|Mark of the Vampire|
I'd always heard of this one, and finally got around to watching it. Quirky, at best. Some good visuals. Some moments that made little sense. Lugosi has no dialog until the very end. And (spoiler) if you didn't know - it all turns out to be non-supernatural; a very elaborate sting operation. Caroll Borland made for a fine vampire bride, though. One does wonder if the lost film, London After Midnight (of which Mark of the Vampire is a loose remake) was better executed.
|Night Gallery: The House|
An odd tale of a haunted house, dreams and potential madness. It might have been atmospheric, but the bright California sunshine and color wash out any visual sense of dread on this one.
|Night Gallery: Certain Shadows on the Wall|
This was the second half of the same episode. Much better creep factor as three siblings who loathe each other await for the fourth to die. And when she does, her shadow appears on the wall permanently.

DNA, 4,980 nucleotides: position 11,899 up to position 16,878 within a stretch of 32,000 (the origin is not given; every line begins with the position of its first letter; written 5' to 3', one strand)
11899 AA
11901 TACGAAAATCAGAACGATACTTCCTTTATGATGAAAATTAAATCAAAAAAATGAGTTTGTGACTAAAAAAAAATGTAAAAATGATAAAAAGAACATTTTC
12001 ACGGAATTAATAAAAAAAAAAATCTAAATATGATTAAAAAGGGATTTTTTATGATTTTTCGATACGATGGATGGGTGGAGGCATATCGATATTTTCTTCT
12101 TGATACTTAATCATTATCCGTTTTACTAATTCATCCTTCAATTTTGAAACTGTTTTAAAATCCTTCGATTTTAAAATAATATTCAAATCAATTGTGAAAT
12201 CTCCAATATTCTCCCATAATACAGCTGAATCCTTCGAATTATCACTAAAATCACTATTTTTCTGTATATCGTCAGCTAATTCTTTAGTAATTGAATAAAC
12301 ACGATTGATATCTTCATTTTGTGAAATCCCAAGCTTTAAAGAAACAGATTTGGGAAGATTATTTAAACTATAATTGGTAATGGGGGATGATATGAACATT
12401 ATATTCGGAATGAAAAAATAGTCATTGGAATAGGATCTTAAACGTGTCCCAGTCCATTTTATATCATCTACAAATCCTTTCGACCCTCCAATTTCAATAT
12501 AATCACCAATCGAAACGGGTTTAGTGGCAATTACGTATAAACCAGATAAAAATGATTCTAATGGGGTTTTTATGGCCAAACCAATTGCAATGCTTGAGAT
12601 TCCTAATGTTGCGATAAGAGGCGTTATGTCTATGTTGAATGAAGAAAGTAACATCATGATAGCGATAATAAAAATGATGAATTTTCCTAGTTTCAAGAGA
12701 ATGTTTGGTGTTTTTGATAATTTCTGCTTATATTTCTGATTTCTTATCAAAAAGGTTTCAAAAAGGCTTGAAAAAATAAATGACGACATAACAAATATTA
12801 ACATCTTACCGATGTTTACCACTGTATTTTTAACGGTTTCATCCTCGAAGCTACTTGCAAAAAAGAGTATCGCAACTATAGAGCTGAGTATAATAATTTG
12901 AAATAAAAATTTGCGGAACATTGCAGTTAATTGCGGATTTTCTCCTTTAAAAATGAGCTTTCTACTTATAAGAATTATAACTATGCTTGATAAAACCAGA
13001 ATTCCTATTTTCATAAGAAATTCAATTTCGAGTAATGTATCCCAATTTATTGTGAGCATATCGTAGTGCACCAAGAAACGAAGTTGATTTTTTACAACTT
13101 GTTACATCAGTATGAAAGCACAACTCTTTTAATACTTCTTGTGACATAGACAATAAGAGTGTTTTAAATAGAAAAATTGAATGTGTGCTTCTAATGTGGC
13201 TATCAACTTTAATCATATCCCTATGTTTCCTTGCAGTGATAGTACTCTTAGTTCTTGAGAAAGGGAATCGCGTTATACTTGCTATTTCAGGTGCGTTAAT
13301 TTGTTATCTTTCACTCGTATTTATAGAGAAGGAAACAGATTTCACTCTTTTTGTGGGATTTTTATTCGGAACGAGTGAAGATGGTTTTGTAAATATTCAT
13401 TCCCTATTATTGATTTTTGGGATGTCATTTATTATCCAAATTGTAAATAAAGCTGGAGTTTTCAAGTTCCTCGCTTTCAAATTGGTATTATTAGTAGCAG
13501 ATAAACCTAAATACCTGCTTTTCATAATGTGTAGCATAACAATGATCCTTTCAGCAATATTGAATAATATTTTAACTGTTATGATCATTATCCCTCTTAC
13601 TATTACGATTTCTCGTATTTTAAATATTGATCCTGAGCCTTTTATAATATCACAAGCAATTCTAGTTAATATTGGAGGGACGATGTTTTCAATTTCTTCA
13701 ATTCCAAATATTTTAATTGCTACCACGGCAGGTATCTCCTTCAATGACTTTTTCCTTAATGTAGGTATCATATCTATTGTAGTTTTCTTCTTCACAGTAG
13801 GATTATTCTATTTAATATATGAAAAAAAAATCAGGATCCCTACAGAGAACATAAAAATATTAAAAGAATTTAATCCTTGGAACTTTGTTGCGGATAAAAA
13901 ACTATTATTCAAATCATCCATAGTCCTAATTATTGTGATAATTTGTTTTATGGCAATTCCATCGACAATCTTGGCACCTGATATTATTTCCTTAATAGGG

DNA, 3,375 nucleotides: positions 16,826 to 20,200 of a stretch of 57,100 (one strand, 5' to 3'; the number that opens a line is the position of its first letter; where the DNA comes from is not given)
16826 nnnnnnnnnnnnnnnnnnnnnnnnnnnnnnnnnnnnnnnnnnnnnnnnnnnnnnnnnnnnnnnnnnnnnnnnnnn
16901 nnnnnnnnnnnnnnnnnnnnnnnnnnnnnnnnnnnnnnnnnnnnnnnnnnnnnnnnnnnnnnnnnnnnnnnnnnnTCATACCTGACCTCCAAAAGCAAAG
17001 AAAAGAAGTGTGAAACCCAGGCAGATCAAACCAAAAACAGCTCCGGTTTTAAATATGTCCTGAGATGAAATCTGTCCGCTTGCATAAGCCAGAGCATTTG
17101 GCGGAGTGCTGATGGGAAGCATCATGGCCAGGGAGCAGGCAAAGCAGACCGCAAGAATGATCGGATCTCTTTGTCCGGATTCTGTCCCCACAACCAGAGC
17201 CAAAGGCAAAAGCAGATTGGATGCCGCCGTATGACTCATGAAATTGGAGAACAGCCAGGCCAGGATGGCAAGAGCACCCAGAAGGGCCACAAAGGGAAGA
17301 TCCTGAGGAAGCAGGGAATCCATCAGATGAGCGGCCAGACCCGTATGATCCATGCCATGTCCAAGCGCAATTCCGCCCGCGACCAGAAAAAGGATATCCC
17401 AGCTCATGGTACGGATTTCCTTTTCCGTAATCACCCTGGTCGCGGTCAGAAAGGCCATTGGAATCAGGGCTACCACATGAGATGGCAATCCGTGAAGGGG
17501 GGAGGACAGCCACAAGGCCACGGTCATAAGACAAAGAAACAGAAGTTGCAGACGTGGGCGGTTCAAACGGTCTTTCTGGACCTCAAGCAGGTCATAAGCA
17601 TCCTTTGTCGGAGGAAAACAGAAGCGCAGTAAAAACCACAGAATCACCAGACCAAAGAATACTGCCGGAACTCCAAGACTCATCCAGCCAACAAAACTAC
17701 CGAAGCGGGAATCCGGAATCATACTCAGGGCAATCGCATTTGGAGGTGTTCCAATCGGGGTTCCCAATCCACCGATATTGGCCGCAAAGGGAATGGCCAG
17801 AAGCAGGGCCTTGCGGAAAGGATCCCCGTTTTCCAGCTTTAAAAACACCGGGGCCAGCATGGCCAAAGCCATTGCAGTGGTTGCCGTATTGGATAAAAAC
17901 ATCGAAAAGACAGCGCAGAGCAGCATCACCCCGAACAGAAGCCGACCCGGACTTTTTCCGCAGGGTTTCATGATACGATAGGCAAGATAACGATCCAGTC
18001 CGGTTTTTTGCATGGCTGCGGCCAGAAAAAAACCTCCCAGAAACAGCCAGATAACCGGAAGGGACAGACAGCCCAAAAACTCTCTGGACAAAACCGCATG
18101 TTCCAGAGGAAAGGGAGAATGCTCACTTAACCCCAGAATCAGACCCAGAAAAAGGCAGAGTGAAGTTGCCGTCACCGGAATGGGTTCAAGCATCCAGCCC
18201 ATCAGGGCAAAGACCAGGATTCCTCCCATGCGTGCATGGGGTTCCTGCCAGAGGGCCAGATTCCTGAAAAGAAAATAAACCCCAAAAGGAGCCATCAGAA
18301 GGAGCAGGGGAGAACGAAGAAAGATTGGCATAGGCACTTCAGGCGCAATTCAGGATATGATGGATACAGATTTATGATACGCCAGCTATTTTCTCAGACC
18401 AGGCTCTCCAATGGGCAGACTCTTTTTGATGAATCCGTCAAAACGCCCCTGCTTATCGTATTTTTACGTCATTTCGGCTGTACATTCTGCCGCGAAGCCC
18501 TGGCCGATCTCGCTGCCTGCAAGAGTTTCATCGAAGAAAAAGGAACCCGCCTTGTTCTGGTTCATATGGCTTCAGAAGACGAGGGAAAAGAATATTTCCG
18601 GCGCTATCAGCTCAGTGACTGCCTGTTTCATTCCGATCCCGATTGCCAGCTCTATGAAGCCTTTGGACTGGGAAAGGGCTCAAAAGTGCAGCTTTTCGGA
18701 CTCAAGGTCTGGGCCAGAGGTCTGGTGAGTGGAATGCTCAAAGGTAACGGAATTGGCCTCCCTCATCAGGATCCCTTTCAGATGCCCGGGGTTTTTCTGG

|THRILLER: The Watcher|
A serial killer is on the loose, and he is a quiet face among his own neighbors in a coastal tourist town. Perhaps most enjoyable for the sheer irony of Richard Chamberlain not only playing the leading ladies' man, but also for the villain trying to "protect" Chamberlain's character's innocence from the charms of women. (Chamberlain came out of the closet awhile back, but during the 1960s his homosexuality was a well-kept secret.)
|THRILLER: The Grim Reaper|
A cursed painting is acquired by a fading Hollywood star. Her nephew tries to warn her of impending personal doom. Starring William Shatner, screenplay by Robert Bloch (adapted from a Weird Tales story by Harold Lawlor) and music by Jerry Goldsmith. This was one tour de force of old suspense/horror television!